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Rouse's Raucous Rousing

07 SEP 11 JASON SERINUS

Ever since hearing Christopher Rouse's music at the Cabrillo Music Festival, it has continued to exert its pull. Rouse has gone through several compositional periods, bouncing between feelings of darkness and death and light and radiance. If the Houston Symphony's 1997 recording, Rouse: Symphony No. 2, Flute Concerto & Phaethon, is dominated by darker emotions, don't let that scare you off.

Under the direction of Christoph Eschenbach, the performances have extraordinary beauty. Tailor made for Telarc's mastery with percussion, each work proceeds apace until unexpected bass thwacks momentarily stun you and leave their deep emotional imprint.

This is "Wow" music, and not just for the effects. The heart of the Symphony No. 2 (1994), played by the orchestra and composer that commissioned it, is its middle movement Adagio. A response to the death of Rouse's friend and colleague, composer Stephen Albert, it's deeply moving. As for the faster movements that surround it, their outbursts and anger make perfect sense in the context of universal grief.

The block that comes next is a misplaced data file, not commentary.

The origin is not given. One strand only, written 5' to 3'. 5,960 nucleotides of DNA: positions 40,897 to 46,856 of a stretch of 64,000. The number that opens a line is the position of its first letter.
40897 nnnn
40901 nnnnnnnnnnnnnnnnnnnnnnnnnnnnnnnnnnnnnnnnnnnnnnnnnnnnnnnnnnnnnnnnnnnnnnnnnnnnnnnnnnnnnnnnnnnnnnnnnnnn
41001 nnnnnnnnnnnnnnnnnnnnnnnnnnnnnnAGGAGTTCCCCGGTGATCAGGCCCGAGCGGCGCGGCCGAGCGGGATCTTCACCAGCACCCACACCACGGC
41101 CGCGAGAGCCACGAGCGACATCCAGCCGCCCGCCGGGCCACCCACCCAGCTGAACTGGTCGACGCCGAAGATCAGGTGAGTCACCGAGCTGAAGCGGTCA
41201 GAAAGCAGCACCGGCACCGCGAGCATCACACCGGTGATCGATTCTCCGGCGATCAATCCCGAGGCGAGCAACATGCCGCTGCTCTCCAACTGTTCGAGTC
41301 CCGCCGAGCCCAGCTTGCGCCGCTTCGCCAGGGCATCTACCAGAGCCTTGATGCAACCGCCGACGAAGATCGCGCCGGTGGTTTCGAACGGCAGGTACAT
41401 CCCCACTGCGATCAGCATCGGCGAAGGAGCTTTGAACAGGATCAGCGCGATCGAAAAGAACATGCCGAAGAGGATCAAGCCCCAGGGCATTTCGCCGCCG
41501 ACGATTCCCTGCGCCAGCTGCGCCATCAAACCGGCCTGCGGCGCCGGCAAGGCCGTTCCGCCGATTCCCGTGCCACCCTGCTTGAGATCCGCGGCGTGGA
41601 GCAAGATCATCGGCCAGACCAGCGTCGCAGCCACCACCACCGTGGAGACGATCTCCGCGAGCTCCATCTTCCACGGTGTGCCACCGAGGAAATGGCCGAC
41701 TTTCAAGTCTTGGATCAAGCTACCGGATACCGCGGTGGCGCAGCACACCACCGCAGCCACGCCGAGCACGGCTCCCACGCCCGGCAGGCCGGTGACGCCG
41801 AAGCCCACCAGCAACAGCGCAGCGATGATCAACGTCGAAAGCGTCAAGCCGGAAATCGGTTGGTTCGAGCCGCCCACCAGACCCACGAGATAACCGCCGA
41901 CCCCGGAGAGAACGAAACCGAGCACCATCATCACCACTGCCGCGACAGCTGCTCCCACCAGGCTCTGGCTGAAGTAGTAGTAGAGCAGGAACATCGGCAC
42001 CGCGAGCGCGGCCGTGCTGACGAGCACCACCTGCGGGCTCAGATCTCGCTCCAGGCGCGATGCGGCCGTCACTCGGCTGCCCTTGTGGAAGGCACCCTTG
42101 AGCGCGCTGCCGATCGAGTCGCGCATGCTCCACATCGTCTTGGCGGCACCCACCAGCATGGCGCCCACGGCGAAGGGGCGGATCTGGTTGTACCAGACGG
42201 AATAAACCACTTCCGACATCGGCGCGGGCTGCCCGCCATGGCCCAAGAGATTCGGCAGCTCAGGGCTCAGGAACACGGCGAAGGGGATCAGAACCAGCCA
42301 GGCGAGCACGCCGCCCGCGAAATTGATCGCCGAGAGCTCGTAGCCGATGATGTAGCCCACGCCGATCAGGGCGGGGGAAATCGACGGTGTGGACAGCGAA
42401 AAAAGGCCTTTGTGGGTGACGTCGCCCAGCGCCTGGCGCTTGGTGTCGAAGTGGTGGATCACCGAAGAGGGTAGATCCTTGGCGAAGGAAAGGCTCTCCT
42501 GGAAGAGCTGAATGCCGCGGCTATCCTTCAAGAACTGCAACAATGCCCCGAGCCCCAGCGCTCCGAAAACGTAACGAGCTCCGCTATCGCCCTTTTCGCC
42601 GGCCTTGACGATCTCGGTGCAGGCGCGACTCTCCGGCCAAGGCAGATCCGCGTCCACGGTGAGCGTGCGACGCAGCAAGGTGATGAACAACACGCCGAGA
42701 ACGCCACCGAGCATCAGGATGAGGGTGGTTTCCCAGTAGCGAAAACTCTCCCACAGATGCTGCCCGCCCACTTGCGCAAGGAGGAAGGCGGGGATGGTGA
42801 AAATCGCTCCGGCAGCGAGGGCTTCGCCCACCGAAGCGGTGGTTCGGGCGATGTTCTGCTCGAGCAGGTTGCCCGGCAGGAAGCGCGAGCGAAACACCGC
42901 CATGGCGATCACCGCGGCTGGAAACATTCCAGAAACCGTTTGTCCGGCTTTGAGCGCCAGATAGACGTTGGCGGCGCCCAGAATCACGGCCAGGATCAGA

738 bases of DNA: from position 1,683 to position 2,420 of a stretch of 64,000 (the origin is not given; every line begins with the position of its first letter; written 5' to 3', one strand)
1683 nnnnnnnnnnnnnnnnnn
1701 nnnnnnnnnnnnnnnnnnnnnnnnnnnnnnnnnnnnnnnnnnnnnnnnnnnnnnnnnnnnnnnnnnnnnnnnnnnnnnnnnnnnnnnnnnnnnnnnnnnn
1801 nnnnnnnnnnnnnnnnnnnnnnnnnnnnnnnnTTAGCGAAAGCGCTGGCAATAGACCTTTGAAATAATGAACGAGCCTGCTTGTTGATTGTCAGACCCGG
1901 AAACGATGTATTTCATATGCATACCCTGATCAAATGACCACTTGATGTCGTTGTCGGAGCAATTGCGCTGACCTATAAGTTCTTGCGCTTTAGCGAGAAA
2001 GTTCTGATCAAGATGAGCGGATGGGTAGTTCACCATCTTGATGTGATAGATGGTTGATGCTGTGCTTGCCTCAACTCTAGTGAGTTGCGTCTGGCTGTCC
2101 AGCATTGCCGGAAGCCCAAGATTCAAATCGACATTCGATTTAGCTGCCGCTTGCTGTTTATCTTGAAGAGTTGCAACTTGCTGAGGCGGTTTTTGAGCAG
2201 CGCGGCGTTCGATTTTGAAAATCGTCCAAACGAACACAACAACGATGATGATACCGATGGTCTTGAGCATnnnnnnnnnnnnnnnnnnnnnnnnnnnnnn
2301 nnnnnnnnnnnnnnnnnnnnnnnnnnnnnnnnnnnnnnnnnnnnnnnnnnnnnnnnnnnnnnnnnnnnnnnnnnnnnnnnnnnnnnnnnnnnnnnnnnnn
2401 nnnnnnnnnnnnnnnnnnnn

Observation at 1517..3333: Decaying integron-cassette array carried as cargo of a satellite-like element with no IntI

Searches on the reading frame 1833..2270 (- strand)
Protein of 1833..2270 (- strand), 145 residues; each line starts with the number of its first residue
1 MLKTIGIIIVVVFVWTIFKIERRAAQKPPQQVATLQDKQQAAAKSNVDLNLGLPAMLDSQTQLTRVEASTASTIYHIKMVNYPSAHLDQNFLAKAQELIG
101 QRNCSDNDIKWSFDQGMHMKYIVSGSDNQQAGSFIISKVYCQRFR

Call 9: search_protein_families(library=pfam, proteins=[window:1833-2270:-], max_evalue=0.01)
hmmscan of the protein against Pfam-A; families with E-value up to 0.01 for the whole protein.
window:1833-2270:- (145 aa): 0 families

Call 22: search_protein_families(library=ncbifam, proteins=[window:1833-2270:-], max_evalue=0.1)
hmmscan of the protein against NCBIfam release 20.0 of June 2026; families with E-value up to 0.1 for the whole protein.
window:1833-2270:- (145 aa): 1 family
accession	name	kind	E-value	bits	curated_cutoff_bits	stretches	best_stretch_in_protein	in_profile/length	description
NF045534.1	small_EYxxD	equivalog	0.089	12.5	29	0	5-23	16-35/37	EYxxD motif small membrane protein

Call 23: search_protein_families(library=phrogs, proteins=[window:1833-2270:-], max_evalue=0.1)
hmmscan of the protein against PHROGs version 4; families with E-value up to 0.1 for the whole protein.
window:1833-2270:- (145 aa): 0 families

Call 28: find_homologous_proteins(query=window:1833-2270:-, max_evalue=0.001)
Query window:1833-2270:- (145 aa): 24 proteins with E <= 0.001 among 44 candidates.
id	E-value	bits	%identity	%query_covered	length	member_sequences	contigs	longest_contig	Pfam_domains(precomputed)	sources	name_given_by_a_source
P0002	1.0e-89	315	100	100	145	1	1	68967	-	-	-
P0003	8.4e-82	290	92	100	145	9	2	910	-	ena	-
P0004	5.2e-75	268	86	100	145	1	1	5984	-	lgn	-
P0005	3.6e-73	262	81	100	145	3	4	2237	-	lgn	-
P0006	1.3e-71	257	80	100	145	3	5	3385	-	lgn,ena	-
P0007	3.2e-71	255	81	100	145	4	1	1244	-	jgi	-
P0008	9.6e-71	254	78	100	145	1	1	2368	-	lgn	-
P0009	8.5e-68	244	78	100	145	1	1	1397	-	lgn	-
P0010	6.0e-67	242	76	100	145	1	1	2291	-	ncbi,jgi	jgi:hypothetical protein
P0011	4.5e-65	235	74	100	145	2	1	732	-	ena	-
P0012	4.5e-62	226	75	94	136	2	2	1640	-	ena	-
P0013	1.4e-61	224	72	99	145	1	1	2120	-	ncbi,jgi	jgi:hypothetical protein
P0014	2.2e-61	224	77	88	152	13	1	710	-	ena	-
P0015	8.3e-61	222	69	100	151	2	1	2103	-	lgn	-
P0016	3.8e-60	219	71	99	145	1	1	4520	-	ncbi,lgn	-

Flute Concerto (1993), co-commissioned by Telarc's soloist, Carol Wincenc, and the Detroit Symphony, has its roots in the Celtic music that reflects Rouse wife Ann's ancestry. The centerpiece of the five-movement concerto is again inspired by death, in this case the brutal murder of a two-year-old English child by two 10-year-olds. Pretty? No. Powerful and real? Yes!

Most stunning is Phaethon (1986), an eight-minute tour-de-force that can serve as demonstration disc for all a sound system can offer. Wow!